At the end of the 2009 season, Washburn filed for free agency. According to an interview in the May 6, 2010 issue of the University of Wisconsin-Oshkosh newspaper, The Advance-Titan, Washburn said that he is retiring to spend more time with his family. Washburn currently resides at his home in rural Webster, Wisconsin.
The Anaheim Angels 1999 season involved the Angels finishing 4th in the American League west with a record of 70 wins and 92 losses.2000 Anaheim Angels season
The Anaheim Angels 2000 season involved the Angels finishing 3rd in the American League West with a record of 82 wins and 80 losses.
The Angels had an extremely powerful offense, with five players (Garret Anderson, Darin Erstad, Troy Glaus, Tim Salmon, and Mo Vaughn) hitting at least 25 homers and driving in 97 runs. Glaus led the AL in HRs, and Erstad had the most hits on his way to a .355 batting average. However, the pitching was very inconsistent. No one pitched over 170 innings. Reliever Shigetoshi Hasegawa led the team with a 3.57 ERA and was also the only one to win 10 games.2001 Anaheim Angels season
The Anaheim Angels 2001 season involved the Angels finishing third in the American League west with a record of 75 wins and 87 losses.2002 American League Division Series
The 2002 American League Division Series (ALDS), the opening round of the 2002 American League playoffs, began on Tuesday, October 1, and ended on Sunday, October 6, with the champions of the three AL divisions—along with a "wild card" team—participating in two best-of-five series. The teams were:
(1) New York Yankees (Eastern Division champion, 103–58) vs. (4) Anaheim Angels (Wild Card, 99–63): Angels win series, 3–1.
(2) Oakland Athletics (Western Division champion, 103–59) vs. (3) Minnesota Twins (Central Division champion, 94–67): Twins win series, 3–2.The Division Series saw the wild card-qualifying Angels beat the defending league champion Yankees, and the Twins defeat the Athletics in a startling upset. The Angels and Twins went on to meet in the AL Championship Series (ALCS). The Angels became the American League champion, and defeated the National League champion San Francisco Giants in the 2002 World Series.2002 Anaheim Angels season
The Anaheim Angels' 2002 season was the franchise's 42nd, and it ended with the team's first American League pennant and World Series championship.
The Angels finished the regular season with a record of 99-63, 4 games behind the Oakland Athletics in the American League West standings, but qualified for the franchise's first ever wild card playoff berth to return to the postseason for the first time since 1986. Outfielder Garret Anderson led the team with 123 runs batted in and a .539 slugging percentage, was selected for the AL All-Star team, and won the Silver Slugger Award. Jarrod Washburn went 18-6 with a 3.15 earned run average to anchor a pitching staff that allowed the fewest runs in the league.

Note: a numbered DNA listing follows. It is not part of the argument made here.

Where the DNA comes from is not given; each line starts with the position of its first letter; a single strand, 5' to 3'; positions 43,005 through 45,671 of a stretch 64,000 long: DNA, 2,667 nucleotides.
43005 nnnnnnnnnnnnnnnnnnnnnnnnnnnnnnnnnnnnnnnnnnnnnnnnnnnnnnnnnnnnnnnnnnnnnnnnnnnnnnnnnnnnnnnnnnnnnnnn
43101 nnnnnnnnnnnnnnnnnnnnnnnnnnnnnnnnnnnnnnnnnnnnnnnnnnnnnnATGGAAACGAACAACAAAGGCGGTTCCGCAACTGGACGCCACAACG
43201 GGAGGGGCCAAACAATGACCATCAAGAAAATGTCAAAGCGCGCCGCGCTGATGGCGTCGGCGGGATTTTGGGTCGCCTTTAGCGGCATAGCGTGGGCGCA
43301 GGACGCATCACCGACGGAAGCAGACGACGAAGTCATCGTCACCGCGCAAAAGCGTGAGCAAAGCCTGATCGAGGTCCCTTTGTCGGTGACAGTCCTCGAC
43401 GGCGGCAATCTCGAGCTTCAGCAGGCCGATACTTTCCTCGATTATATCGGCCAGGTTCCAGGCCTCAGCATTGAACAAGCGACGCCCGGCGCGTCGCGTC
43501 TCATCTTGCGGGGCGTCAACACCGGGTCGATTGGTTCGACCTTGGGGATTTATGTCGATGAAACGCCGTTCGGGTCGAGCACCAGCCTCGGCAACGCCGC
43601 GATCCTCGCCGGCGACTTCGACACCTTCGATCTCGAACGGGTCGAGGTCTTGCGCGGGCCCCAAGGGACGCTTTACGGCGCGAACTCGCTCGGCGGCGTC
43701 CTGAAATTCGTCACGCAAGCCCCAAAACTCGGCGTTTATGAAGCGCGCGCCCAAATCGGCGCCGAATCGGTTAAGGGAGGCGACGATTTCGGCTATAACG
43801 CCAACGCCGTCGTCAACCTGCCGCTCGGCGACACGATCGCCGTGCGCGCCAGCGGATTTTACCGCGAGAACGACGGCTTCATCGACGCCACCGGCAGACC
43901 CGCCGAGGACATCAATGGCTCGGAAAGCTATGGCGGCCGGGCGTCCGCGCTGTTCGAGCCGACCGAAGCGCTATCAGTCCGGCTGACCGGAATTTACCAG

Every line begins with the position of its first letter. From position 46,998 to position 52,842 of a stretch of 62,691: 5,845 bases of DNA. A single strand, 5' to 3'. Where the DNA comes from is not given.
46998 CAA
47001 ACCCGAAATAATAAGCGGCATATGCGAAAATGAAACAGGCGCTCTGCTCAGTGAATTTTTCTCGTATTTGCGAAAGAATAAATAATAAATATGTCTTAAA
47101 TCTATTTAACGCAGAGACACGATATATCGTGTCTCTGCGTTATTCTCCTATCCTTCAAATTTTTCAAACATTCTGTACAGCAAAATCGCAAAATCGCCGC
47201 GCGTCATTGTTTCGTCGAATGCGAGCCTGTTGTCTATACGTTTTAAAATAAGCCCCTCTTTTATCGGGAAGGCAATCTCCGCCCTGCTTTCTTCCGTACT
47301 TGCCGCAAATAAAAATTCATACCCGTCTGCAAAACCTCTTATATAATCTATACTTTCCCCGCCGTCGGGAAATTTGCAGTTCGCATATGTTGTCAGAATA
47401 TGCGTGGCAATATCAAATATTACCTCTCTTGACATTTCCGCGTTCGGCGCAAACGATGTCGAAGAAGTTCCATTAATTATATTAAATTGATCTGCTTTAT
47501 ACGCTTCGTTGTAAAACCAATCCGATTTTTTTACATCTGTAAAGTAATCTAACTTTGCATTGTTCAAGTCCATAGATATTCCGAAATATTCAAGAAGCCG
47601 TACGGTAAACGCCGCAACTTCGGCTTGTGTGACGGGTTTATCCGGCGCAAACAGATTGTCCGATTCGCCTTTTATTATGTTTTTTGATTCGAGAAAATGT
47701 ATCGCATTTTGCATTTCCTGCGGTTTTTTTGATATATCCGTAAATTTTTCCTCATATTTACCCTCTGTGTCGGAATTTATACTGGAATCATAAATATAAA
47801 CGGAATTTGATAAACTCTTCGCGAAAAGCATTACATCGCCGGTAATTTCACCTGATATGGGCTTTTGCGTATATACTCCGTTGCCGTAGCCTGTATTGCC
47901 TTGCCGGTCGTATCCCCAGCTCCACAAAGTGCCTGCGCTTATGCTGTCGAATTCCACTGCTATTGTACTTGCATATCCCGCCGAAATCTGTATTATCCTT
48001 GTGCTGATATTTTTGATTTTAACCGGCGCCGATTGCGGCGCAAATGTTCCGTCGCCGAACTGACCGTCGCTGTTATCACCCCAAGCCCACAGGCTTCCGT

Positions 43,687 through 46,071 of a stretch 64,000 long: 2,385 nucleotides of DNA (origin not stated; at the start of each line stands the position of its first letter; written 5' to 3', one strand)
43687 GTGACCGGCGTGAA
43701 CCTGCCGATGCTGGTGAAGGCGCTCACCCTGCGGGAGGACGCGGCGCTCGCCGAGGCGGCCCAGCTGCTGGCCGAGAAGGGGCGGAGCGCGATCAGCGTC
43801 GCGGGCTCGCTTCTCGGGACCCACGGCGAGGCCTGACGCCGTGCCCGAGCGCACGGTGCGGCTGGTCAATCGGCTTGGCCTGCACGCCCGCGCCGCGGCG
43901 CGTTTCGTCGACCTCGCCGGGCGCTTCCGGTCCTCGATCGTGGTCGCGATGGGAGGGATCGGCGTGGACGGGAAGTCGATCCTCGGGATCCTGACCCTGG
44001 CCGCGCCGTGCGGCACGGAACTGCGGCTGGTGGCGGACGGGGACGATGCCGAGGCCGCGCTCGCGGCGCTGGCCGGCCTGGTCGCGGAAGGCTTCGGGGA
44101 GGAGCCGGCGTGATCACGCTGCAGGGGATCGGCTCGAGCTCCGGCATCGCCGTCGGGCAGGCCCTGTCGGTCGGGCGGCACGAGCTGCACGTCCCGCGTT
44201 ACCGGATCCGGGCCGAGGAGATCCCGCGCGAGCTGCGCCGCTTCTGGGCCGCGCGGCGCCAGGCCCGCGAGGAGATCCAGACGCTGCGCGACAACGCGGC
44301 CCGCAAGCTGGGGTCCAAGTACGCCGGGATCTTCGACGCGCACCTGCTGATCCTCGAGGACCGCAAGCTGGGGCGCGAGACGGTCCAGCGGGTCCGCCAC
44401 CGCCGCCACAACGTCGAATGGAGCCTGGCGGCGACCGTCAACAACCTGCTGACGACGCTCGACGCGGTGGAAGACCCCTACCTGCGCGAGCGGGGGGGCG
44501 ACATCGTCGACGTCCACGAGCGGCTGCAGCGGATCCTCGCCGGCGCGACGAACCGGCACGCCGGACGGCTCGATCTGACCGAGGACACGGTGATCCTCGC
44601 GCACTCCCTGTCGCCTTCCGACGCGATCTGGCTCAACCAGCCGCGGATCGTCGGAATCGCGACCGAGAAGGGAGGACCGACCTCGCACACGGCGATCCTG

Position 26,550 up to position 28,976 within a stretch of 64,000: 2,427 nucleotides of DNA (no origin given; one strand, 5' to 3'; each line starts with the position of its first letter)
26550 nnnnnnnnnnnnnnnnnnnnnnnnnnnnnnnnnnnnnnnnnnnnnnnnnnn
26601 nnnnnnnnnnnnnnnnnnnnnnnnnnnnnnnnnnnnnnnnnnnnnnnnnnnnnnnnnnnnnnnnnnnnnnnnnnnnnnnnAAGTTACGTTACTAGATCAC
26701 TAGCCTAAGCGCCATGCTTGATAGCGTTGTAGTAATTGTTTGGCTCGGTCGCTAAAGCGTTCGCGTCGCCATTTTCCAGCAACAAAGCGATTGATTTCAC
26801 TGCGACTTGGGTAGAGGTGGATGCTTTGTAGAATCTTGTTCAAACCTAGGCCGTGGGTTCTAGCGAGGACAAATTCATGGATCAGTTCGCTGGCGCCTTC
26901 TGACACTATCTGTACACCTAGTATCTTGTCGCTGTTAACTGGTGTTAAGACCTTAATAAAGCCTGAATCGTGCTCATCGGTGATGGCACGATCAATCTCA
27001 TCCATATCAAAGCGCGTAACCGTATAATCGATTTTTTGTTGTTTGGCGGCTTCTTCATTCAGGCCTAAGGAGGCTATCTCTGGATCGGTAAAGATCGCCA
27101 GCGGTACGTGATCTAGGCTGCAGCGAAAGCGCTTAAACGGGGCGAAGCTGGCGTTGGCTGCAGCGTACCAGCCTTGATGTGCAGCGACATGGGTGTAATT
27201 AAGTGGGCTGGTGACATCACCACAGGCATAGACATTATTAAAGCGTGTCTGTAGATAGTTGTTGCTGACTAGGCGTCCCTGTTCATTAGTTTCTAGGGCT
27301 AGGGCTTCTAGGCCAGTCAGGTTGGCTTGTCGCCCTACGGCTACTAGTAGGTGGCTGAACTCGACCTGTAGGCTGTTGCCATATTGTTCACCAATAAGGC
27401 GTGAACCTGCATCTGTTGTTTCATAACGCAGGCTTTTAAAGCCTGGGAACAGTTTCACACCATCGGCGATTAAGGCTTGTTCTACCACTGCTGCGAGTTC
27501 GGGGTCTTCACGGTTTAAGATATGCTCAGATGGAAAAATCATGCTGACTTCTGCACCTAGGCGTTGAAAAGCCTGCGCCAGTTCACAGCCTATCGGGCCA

In the postseason, the Angels defeated the New York Yankees 3-1 in the American League Division Series, then defeated the Minnesota Twins 4-1 in the American League Championship Series to win the AL pennant. The Angels then won the World Series in dramatic fashion when, with a 3-2 series deficit to the San Francisco Giants, they overcame a 5 run deficit in the late innings of Game 6 to force a winner-take-all Game 7, which they won to clinch the series 4-3. The morning after the win, The Orange County Register celebrated the Angels' win with the headline "7th Heaven," referring to the popular television series and fact that it took seven games for the Angels to win the World Series, and in doing so, it sent them to seventh heaven.2002 was also notable as the season in which the Angels debuted their present-day uniforms, colors, and halo insignia, which replaced the widely ridiculed "periwinkle" uniforms and "winged" insignia they had worn since 1997. It was also the last season the team was owned by The Walt Disney Company, which sold its controlling interest in the team to present-day owner Arte Moreno in 2003.2002 World Series
The 2002 World Series was the championship series of Major League Baseball (MLB)'s 2002 season. The 98th edition of the World Series, it was a best-of-seven playoff between the American League (AL) champion Anaheim Angels and the National League (NL) champion San Francisco Giants; the Angels defeated the Giants, four games to three, to win their first, and, to date, only World Series championship. The series was played from October 19–27, 2002, at Pacific Bell Park in San Francisco and Edison International Field of Anaheim in Anaheim.
This was the first World Series since the 1995 inception of the wild card in MLB (and the last until 2014) in which both wild card teams would vie for the title. The Angels finished the regular season in second place in the AL West division. They defeated the four-time defending AL champion New York Yankees, three games to one, in the best-of-five AL Division Series, and in doing so won their first postseason series in franchise history. They then defeated the Minnesota Twins, four games to one, in the best-of-seven AL Championship Series to advance to the World Series, another first in franchise history. The Giants finished the regular season in second place in the NL West division. They defeated the Atlanta Braves in the NL Division Series and the St. Louis Cardinals in the NL Championship Series to advance to the World Series, giving the team their 20th NL pennant and 17th appearance in the Fall Classic but only their third since moving from New York City to San Francisco in 1958.